Leveraging the ecosystem and being the best possible partner
During the discussion, multiple EY leaders stressed that the firm would not position itself as a technology company but would instead remain a consultancy aligned with technology companies to create transformative solutions — and not simply point solutions, but innovative and transformative solutions, cocreated with technology partners.
Expanding on this in follow-up discussions, EY Global Consulting Cyber Architecture, Engineering and Emerging Technology Leader Piotr Ciepiela described collaborations with Microsoft (Nasdaq: MSFT) and IBM (NYSE: IBM), Tanium and CrowdStrike, to name a few, and EY has launched several quantum security centers of excellence, complementing the IoT/OT Security Lab that EY opened in Warsaw, Poland, in 2018.
TBR asked how the lab had evolved in the last five years, and EY leaders explained that the firm uses it to “test customer deployments and conduct PoC [proof of concept] projects” as well as “show visiting customers a wide variety of cybersecurity solutions using the physical OT environment.” Ciepiela added, “At first, our EY clients wanted to test very specific OT solutions that were usually provided by startups and scale-ups. Today we are providing design and proof of concept for comprehensive OT environments dedicated to each OT sector.
With dozens of dedicated OT solutions as well as more than 350 physical and virtual environments, we can deploy and test entire ecosystems in days. That’s why [the] majority of our clients are coming back or treat our facility like lab ‘as a Service’ for new solutions and massive rollouts.” Circling back to technology partnerships, EY leaders described alliances and joint investments in physical centers dedicated to specific technologies, such as quantum and AI, with vendors as diverse as Red Hat, BT and Toshiba, in addition to EY’s strategic partners like Microsoft and IBM.
In TBR’s view, EY’s sustained emphasis on partnering well across the technology ecosystem — to include innovation, go-to-market initiatives, and even cobranded transformation centers, such as the EY wavespace innovation hub — has contributed significantly to the firm’s sustained success. TBR’s Voice of the Customer research confirms that clients prefer cooperative partnerships across an ecosystem of providers over a single vendor promising end-to-end solutions.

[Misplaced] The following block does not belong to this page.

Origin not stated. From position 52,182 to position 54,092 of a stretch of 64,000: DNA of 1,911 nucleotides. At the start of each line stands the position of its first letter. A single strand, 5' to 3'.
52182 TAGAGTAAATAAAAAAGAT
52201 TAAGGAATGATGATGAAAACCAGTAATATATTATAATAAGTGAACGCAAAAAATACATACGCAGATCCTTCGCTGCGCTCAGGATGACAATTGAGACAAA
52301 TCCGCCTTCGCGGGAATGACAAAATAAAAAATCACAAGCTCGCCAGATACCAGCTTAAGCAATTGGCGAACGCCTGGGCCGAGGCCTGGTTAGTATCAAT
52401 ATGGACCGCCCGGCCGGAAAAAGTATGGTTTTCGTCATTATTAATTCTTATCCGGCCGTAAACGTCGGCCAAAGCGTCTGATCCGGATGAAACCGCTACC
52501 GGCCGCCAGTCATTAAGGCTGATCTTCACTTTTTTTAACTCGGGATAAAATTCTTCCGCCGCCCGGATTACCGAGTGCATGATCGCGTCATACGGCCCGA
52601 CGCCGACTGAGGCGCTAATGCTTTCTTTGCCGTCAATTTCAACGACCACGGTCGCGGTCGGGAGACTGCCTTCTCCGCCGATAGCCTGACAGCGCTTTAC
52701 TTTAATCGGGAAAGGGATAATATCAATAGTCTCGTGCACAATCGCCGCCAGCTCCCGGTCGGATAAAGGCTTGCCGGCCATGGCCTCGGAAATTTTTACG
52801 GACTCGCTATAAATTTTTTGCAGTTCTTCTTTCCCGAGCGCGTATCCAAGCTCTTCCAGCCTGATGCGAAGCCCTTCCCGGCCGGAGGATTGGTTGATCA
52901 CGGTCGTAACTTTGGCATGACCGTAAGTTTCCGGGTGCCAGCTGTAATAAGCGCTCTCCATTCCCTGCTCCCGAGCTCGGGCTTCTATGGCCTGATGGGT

Further, regarding EY’s position within the larger security services ecosystem, EY leaders stressed that the firm does not pursue engagements based on requests for proposals or lowest-priced competitive bids; instead, it focuses on transformational work that leads to longer-term operations engagements. In addition, EY sees its greatest growth opportunities with clients in the financial services (although at a slower growth rate than previous years), energy, industrial/manufacturing, and public sector and defense sectors.
Simultaneously, EY leaders noted that Sectoral Security Operations Centers (SOCs) would likely become a significant trend across the cybersecurity industry, with EY intending to invest in SOCs that are dedicated to working with federal government, telecommunications and automotive clients, guided in part by client demand, as well as market research by EY-Parthenon and EY’s technology alliance partners. TBR has observed many IT services vendors and management consultancies develop strategies intended to focus on a select number of industries, with unsatisfactory results or abandoned strategies often tied to simply trying to focus on too many sectors at once. EY’s clear delineation around Sectoral SOCs looks to be a more tightly defined strategy, playing to the firm’s strengths and the market opportunity.
In the upcoming March 2023 Digital Transformation: Cross-Vendor Analysis report, TBR notes, “Almost half of survey respondents consider vendors’ brand leadership position to be a critical attribute for cybersecurity services. We believe this is a hard balance for vendors to strike, especially as cybersecurity can often be an unheralded area, so touting strength through use cases and/or portfolio offerings can entice malicious actors to exploit weak areas. Industry knowledge and price ranked as the No. 2 and No. 3 critical attributes, respectively, which is not surprising given the need for demonstrating regulatory and compliance knowledge tied to industry specialization during macroeconomic downturns. The No. 4 most critical attribute is vendors’ ability to rely on their partner ecosystems, which can be a challenge in the world of security as vendors try to protect their IP and best practices.